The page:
I know you.
You are sixteen months old and many people think you're wonderful.
Which you are.
Always remember that,

With love from Grandma.

Sunday, 2 March 2014

Limbo




                  Limbo as portrayed by Hieronymus Bosch - not very much peaceful waiting going on here.

It's that dance that involves shuffling under a pole held low and horizontally.
It's one of the frenzied images of morality produced by Hieronymus Bosch.
Most appallingly, it's the place where the Roman Catholic Church taught that unredeemed souls bearing the weight of original sin went until they could be admitted to heaven......a vast waiting room of unbaptised babies, crying in the darkness.
It's a state of waiting.
It's where I am at the moment.

It's an unexpectedly peaceful place for someone who is used to a fair degree of choice and control. I'm waiting to be told what degree of surgery I need and when. The decisions will be made by people I don't know, but in whom I must have the most profound degree of trust.

I find this extremely interesting because in this increasingly sophisticated world a great deal is expected of us in the two extremes of caution and trust.
Nearly every time I switch on the computer there's someone having a go at getting some money from me.
I often answer my telephone to someone who wants to help me claim the money owing to me through mis-sold insurance, or otherwise help me with all sorts of problems I may not even realise I have (and this is despite the Caller Preference system). There was a particularly nasty one the other day purporting to be following up an accident to a member of my family. Nasty, nasty stuff, and of course I don't trust any of it.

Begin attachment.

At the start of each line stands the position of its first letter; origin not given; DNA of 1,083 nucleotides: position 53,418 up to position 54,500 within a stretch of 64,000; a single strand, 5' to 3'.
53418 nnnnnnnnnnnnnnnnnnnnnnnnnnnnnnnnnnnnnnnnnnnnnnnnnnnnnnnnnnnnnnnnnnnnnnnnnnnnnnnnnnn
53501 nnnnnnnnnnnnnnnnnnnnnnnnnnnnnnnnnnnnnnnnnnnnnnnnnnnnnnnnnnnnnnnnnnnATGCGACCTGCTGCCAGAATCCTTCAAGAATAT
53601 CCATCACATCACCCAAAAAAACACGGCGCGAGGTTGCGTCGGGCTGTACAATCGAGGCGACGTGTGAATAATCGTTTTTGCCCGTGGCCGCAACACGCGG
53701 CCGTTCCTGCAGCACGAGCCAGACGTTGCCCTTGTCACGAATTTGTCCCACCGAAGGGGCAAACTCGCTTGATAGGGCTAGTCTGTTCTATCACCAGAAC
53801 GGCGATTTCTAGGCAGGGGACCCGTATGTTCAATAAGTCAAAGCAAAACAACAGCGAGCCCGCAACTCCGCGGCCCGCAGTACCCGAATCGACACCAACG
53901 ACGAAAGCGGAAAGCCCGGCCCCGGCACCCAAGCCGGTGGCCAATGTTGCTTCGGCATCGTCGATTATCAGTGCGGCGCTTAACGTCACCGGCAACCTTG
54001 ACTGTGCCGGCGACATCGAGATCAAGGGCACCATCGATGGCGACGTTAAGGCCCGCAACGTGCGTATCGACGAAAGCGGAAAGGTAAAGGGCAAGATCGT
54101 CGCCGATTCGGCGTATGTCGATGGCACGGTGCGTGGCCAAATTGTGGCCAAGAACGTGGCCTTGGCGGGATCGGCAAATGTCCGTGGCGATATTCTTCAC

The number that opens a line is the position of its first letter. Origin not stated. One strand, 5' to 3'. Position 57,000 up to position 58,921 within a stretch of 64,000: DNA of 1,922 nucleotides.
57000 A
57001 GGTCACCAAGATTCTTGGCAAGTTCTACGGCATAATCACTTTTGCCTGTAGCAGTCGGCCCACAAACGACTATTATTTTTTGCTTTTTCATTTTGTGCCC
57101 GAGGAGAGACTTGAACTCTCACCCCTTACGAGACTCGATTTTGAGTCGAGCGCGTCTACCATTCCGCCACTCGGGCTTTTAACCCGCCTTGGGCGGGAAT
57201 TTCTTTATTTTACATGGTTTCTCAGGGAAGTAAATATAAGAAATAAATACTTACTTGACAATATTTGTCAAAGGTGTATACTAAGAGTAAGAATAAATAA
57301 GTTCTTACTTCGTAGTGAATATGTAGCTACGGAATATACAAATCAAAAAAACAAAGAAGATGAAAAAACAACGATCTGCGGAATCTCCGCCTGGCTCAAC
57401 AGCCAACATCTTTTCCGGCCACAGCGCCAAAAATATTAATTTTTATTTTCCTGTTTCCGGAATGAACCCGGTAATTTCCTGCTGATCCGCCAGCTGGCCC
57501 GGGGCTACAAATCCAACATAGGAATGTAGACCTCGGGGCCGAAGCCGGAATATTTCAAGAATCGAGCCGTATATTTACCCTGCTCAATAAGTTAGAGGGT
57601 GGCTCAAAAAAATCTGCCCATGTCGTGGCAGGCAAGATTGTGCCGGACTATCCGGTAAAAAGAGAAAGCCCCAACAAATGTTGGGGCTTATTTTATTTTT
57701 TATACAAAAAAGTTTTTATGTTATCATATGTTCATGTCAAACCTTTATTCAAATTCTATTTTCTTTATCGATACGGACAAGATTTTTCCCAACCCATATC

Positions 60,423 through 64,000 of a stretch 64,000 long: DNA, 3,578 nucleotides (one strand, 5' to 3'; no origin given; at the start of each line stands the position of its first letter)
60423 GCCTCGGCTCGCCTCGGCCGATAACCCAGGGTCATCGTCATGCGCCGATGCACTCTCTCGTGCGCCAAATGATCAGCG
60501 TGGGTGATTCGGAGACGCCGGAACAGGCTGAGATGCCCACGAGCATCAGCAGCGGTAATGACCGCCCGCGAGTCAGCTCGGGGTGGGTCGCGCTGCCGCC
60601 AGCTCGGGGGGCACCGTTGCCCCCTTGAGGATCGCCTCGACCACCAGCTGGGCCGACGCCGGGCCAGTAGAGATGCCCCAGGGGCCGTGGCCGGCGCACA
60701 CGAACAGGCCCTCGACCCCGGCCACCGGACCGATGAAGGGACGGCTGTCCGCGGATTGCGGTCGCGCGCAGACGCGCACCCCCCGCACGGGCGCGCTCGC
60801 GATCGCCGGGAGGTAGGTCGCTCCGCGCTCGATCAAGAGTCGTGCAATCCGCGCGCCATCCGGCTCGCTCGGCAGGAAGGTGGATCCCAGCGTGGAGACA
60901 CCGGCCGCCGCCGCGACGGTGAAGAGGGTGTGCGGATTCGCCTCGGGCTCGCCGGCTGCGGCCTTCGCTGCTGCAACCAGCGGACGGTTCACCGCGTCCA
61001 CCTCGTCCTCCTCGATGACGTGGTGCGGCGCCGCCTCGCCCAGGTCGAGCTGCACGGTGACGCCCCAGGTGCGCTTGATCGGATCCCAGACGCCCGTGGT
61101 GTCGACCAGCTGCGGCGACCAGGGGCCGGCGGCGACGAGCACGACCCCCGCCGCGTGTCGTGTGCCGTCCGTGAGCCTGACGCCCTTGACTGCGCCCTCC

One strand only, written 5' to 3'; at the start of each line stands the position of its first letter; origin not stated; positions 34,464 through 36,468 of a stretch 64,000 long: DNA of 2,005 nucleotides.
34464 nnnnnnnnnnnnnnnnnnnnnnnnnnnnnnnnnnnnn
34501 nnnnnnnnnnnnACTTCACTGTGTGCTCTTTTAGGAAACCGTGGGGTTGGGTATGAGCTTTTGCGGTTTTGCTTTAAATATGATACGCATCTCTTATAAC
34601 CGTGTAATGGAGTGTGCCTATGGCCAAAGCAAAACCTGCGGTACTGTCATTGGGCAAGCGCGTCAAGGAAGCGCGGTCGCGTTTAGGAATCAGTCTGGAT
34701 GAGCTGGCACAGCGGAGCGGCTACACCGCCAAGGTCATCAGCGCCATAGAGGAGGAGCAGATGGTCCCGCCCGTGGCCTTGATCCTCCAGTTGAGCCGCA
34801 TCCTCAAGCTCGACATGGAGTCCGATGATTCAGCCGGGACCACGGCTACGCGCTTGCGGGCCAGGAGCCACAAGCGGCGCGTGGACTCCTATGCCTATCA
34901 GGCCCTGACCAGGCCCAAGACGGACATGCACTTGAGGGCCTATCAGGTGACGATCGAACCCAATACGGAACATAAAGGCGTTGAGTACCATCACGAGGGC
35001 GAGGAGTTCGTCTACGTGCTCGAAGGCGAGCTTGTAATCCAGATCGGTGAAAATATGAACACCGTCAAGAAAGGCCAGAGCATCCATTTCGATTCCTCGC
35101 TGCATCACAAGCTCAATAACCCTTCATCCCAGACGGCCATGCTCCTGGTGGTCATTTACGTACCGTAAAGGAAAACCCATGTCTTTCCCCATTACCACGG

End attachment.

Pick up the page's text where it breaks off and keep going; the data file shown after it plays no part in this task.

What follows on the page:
But then I go into a room where an unknown person operates a clever bit of machinery that apparently can see inside me. If that had happened to my grandmother she would have no more believed it than I believe I've bought an insurance policy without realising.

I meet a charming man who will cut me open and take out some bits. I say, "Thank you", and trust him to do exactly what he says. How illogical might that seem?
How illogical might it seem to put one's life in the hands of someone we have never met, will never meet, but who will hurtle us up in the air for several thousand feet and drop us down again on the other side of the world? Yet many hundreds of us do it every day
Life is dangerous, and we all have to accept the risks every time we take a step. Being born is the most dangerous thing we can ever do. Assessing risk is one of the most sophisticated things we have to do, whether it be crossing the road or eating prawns.

Then there is the situation where you can do nothing or very little, For me, this situation called limbo is a good place where I can take stock, tidy the drawers, do the paper-work, generally Be Prepared and have complete trust in others. We all need the occasional jolt when we realise we are not omnipotent and that our control of life is a fairly thin veneer.
There is no Hieronymus Bosch-type howling in the darkness going on here. There's a relaxing time pottering in the garden when the sun shines (and it DID, yesterday), admiring the daffodils nodding in the cold drizzle when it doesn't.
Limbo is all right.



Rhossili Beach, the Gower, Wales, added for Frances, who finds Mr. Bosch's Limbo a bit too much!